Description provided by Goodreads


A Gift from Bob by James Bowen

From the day James rescued a street cat abandoned in the hallway of his sheltered accommodation, they began a friendship which has transformed both their lives and, through the bestselling books A STREET CAT NAMED BOB and THE WORLD ACCORDING TO BOB, touched millions around the world.

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Home by Ellen Degeneres

Ellen DeGeneres has bought and renovated nearly a dozen homes over the last twenty-five years, and describes her real-estate and decorating adventures as “an education.” She has long cared deeply about design: “I think I wanted to be an interior designer when I was thirteen.”

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Hunter Killer by T. Mark McCurley

Remotely piloted aircraft (RPA), commonly referred to by the media as drones, are a mysterious and headline-making tool in the military’s counterterrorism arsenal. Their story has been pieced together by technology reporters, major newspapers, and on-the-ground accounts from the Middle East, but it has never been fully told by an insider.

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Lafayette in the Somewhat United States by Sarah Vowell

On August 16, 1824, an elderly French gentlemen sailed into New York Harbor and giddy Americans were there to welcome him. Or, rather, to welcome him back. It had been thirty years since the Revolutionary War hero the Marquis de Lafayette had last set foot in the United States, and he was so beloved that 80,000 people showed up to cheer for him. The entire population of New York at the time was 120,000.

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Mark Bittman’s Kitchen Matrix by Mark Bittman

Bestselling author Mark Bittman anthologizes his popular Matrix series in a boldly graphic new cookbook that emphasizes creativity, improvisation, and simplicity as the keys to varied cooking.

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The Missing Kennedy by Elizabeth Koehler-Pentacoff

Rosemary (Rosie) Kennedy was born in 1918, the first daughter of a wealthy Bostonian couple who later would become known as the patriarch and matriarch of America’s most famous and celebrated family.

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My Life on the Road by Gloria Steinem

Gloria Steinem—writer, activist, organizer, and one of the most inspiring leaders in the world—now tells a story she has never told before, a candid account of how her early years led her to live an on-the-road kind of life, traveling, listening to people, learning, and creating change. She reveals the story of her own growth in tandem with the growth of an ongoing movement for equality. This is the story at the heart of My Life on the Road.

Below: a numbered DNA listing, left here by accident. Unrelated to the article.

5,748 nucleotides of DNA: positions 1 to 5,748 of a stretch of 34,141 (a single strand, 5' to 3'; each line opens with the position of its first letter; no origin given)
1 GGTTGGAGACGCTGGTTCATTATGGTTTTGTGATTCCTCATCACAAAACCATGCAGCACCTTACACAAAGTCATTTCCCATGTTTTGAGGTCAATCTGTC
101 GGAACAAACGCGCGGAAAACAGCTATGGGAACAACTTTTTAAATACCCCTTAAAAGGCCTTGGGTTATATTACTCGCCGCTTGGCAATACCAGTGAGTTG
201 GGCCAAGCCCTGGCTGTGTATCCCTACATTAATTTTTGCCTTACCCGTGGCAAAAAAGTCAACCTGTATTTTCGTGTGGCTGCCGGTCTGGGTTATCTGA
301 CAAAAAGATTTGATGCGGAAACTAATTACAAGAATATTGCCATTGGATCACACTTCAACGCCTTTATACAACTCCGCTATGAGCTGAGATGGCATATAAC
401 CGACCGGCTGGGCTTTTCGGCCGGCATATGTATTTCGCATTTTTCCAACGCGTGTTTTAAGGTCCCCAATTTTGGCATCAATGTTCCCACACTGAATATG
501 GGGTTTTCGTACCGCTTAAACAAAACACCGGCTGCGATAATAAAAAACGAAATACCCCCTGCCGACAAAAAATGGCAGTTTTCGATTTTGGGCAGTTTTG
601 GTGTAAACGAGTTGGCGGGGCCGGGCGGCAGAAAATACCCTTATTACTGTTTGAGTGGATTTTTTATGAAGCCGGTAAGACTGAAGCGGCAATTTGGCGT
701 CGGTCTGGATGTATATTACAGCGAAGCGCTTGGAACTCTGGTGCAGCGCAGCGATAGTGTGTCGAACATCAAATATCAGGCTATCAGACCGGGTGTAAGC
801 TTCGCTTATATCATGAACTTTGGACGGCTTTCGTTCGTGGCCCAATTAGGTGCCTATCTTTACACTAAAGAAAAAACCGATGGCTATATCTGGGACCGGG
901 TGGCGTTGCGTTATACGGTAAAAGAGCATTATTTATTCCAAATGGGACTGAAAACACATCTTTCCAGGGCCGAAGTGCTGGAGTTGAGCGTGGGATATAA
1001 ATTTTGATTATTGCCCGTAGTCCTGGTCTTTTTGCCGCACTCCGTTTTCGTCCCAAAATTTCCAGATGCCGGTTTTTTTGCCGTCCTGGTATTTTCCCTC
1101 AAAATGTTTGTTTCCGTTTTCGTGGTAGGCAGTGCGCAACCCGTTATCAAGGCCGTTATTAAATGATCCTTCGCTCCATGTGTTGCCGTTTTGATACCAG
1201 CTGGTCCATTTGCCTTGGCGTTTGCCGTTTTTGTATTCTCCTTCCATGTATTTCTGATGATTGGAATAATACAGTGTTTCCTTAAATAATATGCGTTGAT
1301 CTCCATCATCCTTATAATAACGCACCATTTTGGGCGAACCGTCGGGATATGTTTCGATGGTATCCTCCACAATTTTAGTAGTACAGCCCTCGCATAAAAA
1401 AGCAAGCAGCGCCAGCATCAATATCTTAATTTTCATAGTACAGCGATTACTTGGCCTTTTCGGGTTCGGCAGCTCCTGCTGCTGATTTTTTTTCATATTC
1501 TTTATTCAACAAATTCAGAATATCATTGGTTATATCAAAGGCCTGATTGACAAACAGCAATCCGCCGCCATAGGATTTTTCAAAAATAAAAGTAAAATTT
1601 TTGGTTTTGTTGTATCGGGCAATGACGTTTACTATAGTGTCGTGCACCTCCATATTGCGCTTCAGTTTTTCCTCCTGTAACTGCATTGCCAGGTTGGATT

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The Outsider by Frederick Forsyth

For more than forty years, Frederick Forsyth has been writing extraordinary real-world novels of intrigue, from the groundbreaking The Day of the Jackal to the prescient The Kill List. Whether writing about the murky world of arms dealers, the shadowy Nazi underground movement, or the intricacies of worldwide drug cartels, every plot has been chillingly plausible because every detail has been minutely researched.

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PT-109 by William Doyle

A thrilling, moment-by-moment account of one of the most famous events of World War II—the sinking of PT-109 and John F. Kennedy’s heroic actions that saved his crew—and a fascinating examination of how that extraordinary episode shaped the future president’s life.

Description provided by Goodreads


Rosemary by Kate Clifford Larson

Joe and Rose Kennedy’s strikingly beautiful daughter Rosemary attended exclusive schools, was presented as a debutante to the Queen of England, and traveled the world with her high-spirited sisters. And yet, Rosemary was intellectually disabled — a secret fiercely guarded by her powerful and glamorous family.

Description provided by Goodreads


Saving Capitalism by Robert B. Reich

From the author of Aftershock and The Work of Nations, his most important book to date–a passionate yet practical, sweeping yet minutely argued, myth-shattering breakdown of what’s wrong with our political-economic system, and what it will take to fix it.

Description provided by Goodreads


Sounds Like Me by Sara Bareilles

A candid and down-to-earth collection of essays by five-time, Grammy Award nominated singer-songwriter Sara Bareilles, exploring her life in song; raw, evocative, and utterly unforgettable.

Description provided by Goodreads


Wake Up Happy by Michael Strahan

From America’s favorite football player turned morning talk show host—a man who makes just about everything look easy—a mélange of stories and motivational advice to inspire the reader to turn up the heat and go from good to great in pursuit of their personal ambitions.

Description provided by Goodreads